“Potentially one of the most vital goals in the fight at the bottom, but a new low for VAR. The ref maybe shouldn’t have sent them off as quickly, it depends on how quickly VAR contacted him. The problem is not the technology, it is the process. I can’t understand why the referees are involved in the decision-making process at all. If it is to be used for clear and obvious errors, surely the VAR has to tell the referee what the decision is” – Andy Brassell []

VAR in Russia 2018

There is no doubt that the process has improved in this World Cup. The decisions have been quicker. The fans have been kept in the loop. The final outcomes have been better. Despite this, the inconsistency of the system is tarnishing its reputation. Diego Costa‘s first goal against Portugal and various penalty decisions throughout the opening 4 days have helped the general view on the system. The decisions made by the system have usually been right this summer.

The decision to award Antoine Griezmann a penalty against Australia outlines the main problem with VAR. No amount of technology can get rid of disagreement. It has always been evident. There have still been disagreements about refereeing decisions in pundit studios across the world when replays from a number of angles have been shown. This is something that will never leave our game.

The timing of using the system can be improved. Take, for example, Harry Kane‘s penalty claim in the first half against Tunisia on Monday night. A Tunisian defender wrestled Kane to the ground in the box. However, VAR was not consulted. FIFA released a video prior to the competition stating that the VAR team would be constantly reviewing decisions regarding four key areas of the game – goals, penalties, straight red cards and mistaken identity. However, on a number of occasions during this tournament, stonewall penalties have not been awarded. This indicates that the VAR panel is not doing their job. I firmly believe that this system can drastically improve the sport that we love so dearly. However, its usage needs changes.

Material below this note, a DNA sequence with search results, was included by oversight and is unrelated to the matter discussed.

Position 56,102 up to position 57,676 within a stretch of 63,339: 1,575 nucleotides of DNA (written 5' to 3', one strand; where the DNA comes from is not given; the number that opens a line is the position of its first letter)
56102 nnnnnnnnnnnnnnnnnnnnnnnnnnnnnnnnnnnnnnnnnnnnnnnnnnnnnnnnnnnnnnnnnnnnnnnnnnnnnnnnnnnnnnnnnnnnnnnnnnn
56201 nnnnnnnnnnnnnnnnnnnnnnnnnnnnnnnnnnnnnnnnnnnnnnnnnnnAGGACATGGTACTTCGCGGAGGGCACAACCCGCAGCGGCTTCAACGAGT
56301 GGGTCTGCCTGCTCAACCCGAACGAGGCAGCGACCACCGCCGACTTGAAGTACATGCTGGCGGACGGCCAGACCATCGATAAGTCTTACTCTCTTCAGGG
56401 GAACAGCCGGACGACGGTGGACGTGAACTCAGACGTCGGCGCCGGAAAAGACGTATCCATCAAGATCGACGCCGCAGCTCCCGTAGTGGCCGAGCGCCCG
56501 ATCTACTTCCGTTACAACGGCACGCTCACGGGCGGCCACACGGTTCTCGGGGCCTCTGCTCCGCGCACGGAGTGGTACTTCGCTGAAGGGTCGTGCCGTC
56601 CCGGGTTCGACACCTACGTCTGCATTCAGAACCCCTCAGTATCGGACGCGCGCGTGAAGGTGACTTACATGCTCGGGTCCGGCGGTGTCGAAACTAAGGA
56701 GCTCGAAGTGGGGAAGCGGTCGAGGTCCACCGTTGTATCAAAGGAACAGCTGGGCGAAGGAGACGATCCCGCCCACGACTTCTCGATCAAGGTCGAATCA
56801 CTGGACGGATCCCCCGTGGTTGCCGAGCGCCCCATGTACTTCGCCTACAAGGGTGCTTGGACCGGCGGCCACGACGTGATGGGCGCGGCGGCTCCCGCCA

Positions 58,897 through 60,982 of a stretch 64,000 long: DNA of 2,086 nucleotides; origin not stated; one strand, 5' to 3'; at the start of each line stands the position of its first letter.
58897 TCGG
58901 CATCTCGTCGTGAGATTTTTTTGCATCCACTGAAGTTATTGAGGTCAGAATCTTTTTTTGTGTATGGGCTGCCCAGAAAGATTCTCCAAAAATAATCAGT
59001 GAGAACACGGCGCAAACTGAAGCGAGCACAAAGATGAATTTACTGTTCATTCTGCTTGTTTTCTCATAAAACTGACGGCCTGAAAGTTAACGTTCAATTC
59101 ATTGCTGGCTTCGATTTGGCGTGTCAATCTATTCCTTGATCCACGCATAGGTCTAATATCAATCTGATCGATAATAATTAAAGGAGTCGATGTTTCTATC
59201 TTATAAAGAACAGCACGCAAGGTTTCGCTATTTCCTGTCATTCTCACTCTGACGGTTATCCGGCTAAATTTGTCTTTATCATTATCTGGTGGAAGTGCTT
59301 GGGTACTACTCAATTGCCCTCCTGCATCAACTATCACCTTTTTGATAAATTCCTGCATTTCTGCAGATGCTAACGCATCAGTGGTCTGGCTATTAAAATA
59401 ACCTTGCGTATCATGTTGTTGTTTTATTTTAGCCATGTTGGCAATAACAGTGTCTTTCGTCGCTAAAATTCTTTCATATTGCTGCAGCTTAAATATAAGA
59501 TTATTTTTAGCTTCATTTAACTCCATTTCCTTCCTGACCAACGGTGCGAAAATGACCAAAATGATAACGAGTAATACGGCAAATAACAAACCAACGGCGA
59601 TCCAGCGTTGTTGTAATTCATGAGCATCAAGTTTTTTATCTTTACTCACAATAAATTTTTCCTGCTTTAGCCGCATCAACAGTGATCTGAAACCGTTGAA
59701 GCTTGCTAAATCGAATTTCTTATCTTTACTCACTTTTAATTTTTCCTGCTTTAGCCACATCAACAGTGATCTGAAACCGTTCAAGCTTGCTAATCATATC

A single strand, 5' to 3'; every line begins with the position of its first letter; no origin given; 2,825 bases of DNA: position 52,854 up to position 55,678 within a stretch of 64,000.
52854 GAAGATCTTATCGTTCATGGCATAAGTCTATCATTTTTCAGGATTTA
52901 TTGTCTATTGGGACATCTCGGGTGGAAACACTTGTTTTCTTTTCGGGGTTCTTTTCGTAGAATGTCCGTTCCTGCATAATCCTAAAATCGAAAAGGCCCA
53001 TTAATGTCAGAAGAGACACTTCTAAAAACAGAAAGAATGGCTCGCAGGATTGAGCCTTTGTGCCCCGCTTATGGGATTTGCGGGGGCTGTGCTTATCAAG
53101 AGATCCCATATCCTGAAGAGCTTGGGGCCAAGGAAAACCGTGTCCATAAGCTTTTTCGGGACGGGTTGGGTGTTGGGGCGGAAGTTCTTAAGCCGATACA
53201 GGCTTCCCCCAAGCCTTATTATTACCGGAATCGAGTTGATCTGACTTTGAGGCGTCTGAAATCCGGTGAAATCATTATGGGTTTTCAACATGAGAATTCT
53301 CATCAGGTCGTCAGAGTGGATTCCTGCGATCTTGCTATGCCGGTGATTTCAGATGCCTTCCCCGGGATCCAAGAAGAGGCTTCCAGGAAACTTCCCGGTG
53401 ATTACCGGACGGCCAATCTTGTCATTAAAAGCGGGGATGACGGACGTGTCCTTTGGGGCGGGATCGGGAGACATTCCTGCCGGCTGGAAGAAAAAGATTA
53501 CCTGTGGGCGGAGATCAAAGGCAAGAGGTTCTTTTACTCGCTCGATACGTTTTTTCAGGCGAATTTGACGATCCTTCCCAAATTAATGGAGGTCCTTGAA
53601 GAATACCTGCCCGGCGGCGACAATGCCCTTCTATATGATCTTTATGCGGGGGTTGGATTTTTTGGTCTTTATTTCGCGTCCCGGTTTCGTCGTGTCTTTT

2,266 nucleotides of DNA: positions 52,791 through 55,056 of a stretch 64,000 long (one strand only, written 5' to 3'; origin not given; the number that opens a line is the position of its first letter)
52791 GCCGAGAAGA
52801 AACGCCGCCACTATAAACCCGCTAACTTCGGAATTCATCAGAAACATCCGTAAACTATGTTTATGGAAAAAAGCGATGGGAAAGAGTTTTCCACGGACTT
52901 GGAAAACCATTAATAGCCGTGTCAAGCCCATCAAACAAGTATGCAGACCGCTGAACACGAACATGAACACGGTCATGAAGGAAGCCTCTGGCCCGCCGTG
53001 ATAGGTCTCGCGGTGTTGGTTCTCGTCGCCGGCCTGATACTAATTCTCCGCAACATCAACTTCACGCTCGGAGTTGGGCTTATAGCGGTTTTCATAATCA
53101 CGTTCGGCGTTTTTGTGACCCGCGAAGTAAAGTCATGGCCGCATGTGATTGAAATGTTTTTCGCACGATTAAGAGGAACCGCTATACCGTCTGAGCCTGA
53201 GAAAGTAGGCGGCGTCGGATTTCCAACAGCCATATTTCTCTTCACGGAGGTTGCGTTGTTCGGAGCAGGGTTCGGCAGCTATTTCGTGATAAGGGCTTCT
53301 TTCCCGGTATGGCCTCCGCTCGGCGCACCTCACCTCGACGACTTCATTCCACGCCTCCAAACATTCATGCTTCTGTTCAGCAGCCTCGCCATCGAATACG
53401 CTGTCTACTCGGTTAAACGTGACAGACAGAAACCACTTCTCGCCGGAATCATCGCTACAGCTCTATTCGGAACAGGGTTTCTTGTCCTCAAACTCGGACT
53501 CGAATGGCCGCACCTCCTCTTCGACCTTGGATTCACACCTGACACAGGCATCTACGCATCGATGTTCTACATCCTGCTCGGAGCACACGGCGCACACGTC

Final verdict

In my opinion, VAR is raising as many questions as it is answering. England players remain confused about the technology following their 2-1 victory over Tunisia. Brazil want questions to be answered after their 1-1 draw with Switzerland – they feel that Miranda was pushed in the aerial battle that led to the decisive Swiss goal. Cristian Pavon of Argentina wasn’t awarded an obvious penalty by VAR in their 1-1 draw with Iceland.

These inconsistencies are portraying VAR as a joke. The system will never be taken seriously if it only reviews decisions at the referee’s request. It should be there to review incidents missed by the referee also. The disappointment at the technology is undoubtedly justified. I think it can be a fantastic addition to our beloved sport but it needs improvements. Unfortunately, the World Cup is not the stage to test the process. It is a stage where the process should feature when it has been perfected.